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I love the 2.0T. When I was shopping, I was adamantly opposed to buying a Trailhawk with the 2.0T. I had the same mindset that it was a new engine, it's a 4cyl, and all the rest of the same arguments. Having spent some time driving a friend's 3.2 equipped Trailhawk, both on, and offroad, and renting one for a few days, I had made my decision, V6. Now having never driven a 2.0T, I shopped around for the whole year, and just didn't pull the trigger because I couldn't find one speced to my liking without special order. Fast forward to November 2019, mine kinda fell in my lap. Had everything right, except it was a 2.0T. 10 minute test drive, and I could already tell the whole "drivability" thing and better shifting, and absolute torque difference. It was the last 2019 on the lot, and I got it for the price of a base model equipped 2020. That was a huge insensitive!!! Bought it. Glad I did. The whole drivability thing really shines offroad. Everything is much better, smoother than the exact V6 equipped Trailhawk. Most of the JL guys feel the same way. Plenty of power, especially in the torque department. Ya, it tows 500# less, but who cares? Not me, I love it, it's the perfect Cherokee in my honest opinion.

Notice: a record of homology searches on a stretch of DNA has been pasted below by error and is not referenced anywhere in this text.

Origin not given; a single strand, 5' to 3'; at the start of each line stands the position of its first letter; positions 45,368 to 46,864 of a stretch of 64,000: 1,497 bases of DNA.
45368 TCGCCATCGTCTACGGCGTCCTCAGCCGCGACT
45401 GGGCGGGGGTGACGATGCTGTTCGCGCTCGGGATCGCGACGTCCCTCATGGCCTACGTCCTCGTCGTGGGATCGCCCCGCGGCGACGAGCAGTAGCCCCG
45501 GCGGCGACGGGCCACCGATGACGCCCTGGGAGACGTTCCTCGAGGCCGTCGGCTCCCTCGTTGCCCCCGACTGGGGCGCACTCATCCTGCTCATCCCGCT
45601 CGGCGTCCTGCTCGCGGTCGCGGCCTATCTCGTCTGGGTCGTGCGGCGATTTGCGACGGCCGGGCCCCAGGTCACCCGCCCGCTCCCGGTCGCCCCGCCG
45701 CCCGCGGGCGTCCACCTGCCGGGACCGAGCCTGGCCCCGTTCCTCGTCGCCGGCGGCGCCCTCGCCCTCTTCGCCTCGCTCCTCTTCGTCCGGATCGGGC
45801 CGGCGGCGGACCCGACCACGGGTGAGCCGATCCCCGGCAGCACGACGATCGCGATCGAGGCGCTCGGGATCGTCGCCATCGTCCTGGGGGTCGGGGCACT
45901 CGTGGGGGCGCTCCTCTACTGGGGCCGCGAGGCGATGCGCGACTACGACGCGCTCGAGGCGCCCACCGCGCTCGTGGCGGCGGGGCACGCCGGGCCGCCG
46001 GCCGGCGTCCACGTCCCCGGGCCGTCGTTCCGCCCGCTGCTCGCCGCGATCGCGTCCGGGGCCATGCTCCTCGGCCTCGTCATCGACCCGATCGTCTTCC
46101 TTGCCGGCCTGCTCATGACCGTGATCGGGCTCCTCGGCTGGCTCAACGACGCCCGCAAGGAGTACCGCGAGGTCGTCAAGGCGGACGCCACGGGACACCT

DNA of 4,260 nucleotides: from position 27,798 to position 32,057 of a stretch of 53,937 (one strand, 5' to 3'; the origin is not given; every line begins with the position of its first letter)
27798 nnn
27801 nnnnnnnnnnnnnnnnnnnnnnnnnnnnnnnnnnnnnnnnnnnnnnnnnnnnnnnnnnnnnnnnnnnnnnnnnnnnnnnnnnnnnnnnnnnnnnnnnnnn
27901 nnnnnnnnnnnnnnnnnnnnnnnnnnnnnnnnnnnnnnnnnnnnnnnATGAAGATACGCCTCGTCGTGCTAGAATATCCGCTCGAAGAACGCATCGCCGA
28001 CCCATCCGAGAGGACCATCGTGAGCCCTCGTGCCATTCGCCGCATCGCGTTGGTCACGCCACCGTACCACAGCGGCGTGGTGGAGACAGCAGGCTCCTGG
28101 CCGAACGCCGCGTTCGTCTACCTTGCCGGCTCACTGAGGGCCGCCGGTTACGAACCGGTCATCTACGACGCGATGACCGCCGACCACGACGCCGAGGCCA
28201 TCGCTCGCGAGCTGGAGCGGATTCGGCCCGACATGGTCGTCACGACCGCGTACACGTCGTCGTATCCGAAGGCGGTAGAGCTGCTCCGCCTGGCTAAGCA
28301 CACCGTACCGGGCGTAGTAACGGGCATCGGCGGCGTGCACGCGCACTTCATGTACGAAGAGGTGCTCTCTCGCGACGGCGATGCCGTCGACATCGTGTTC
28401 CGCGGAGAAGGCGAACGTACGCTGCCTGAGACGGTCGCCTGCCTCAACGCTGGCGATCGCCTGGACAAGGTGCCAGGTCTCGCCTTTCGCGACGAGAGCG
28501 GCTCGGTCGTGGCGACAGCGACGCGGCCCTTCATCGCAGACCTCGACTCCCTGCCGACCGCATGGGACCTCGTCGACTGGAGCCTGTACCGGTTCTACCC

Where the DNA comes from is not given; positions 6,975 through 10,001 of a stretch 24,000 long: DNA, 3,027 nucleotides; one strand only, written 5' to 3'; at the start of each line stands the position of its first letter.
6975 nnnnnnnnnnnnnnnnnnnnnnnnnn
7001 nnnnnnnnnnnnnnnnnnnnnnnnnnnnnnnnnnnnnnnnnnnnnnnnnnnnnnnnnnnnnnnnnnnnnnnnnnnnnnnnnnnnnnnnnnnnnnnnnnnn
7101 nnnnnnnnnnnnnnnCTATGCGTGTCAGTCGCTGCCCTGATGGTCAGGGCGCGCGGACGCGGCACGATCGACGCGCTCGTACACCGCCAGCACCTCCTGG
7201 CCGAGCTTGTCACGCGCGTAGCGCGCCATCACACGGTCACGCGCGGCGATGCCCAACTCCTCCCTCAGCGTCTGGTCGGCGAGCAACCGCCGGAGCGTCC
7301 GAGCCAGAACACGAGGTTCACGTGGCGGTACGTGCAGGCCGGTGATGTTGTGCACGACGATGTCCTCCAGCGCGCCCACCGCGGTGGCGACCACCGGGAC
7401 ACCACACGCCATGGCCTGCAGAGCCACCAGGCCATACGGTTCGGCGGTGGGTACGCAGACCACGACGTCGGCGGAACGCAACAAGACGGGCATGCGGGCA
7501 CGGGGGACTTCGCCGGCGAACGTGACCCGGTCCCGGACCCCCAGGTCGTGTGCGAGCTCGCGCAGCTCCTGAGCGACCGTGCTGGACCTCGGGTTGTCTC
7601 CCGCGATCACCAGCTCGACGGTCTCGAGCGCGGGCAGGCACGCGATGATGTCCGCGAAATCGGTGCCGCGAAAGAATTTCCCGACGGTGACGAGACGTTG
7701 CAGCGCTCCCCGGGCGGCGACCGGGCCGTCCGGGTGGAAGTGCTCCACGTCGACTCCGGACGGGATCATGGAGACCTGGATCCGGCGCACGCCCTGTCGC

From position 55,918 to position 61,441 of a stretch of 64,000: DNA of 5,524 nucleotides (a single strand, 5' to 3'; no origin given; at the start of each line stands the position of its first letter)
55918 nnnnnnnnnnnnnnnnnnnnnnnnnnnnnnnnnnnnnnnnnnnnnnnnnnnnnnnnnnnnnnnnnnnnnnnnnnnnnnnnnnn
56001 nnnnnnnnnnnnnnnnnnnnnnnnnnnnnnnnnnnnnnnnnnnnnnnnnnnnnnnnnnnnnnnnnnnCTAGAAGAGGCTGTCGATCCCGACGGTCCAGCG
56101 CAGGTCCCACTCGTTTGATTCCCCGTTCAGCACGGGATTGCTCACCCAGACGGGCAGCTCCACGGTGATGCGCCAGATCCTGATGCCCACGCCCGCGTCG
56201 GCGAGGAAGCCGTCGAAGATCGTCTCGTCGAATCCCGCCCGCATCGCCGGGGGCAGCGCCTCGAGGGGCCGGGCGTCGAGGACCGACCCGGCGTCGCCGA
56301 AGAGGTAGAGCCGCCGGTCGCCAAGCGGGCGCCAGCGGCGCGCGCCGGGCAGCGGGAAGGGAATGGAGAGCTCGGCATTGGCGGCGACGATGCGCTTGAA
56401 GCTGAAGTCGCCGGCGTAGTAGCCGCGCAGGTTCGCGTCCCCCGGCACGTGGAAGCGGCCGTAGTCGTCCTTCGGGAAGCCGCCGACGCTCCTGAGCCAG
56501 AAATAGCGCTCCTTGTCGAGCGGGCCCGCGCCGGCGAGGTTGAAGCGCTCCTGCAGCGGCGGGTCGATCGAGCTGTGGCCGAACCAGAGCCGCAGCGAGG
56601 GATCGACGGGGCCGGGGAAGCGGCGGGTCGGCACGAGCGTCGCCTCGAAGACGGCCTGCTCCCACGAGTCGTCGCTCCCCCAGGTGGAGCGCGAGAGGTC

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Before you buy take the 2T out of town and try it out for a few hours at high cruising speeds plus mountains where it has to work. If you can stand the whine of that little overworked engine or not. Do the same drive with the 3.2 to compare.
So if you like touring 3.2 gets my vote.
As mentioned in my post above, I live in Arizona. We regularly take the 2.0T TH/E up to our cabin at 7000' (~2134m), and cruise the roads up to 10,000' (~3048m). Also, the speed limits in AZ are 75 MPH (~120 kph) on some freeways. That translates to 85 MPH (~137 kph) if you drive in the slow lane. I never once noticed the "whine" or the "overworked engine". Heck, I can't even get it into 9th gear!

I had other small-cylinder engines that clearly were overworked and had an unbearable whine when climbing and/or driving at freeway speeds - and they weren't turbos. Also, my impression of the 2.0T is it that it's hands-down the best I've had at holding cruise-control speeds at freeway speeds - maybe +/- 1 MPH (+/- ~1.6 kph).

Is there a whine? Yes. You can hear the turbo when you have your windows open and you are cruising down a narrow country lane with high solid fences to reflect the noise back. Other than that, it's been an exceptionally quiet vehicle.

I'll be the first to admit that while I've driven a 3.2, I haven't taken one to the mountains. Freeway at speed? Yes. I can't say I noticed a significant sound difference. However, I have to say the KL TH/E is up there with the quietest vehicles I've owned.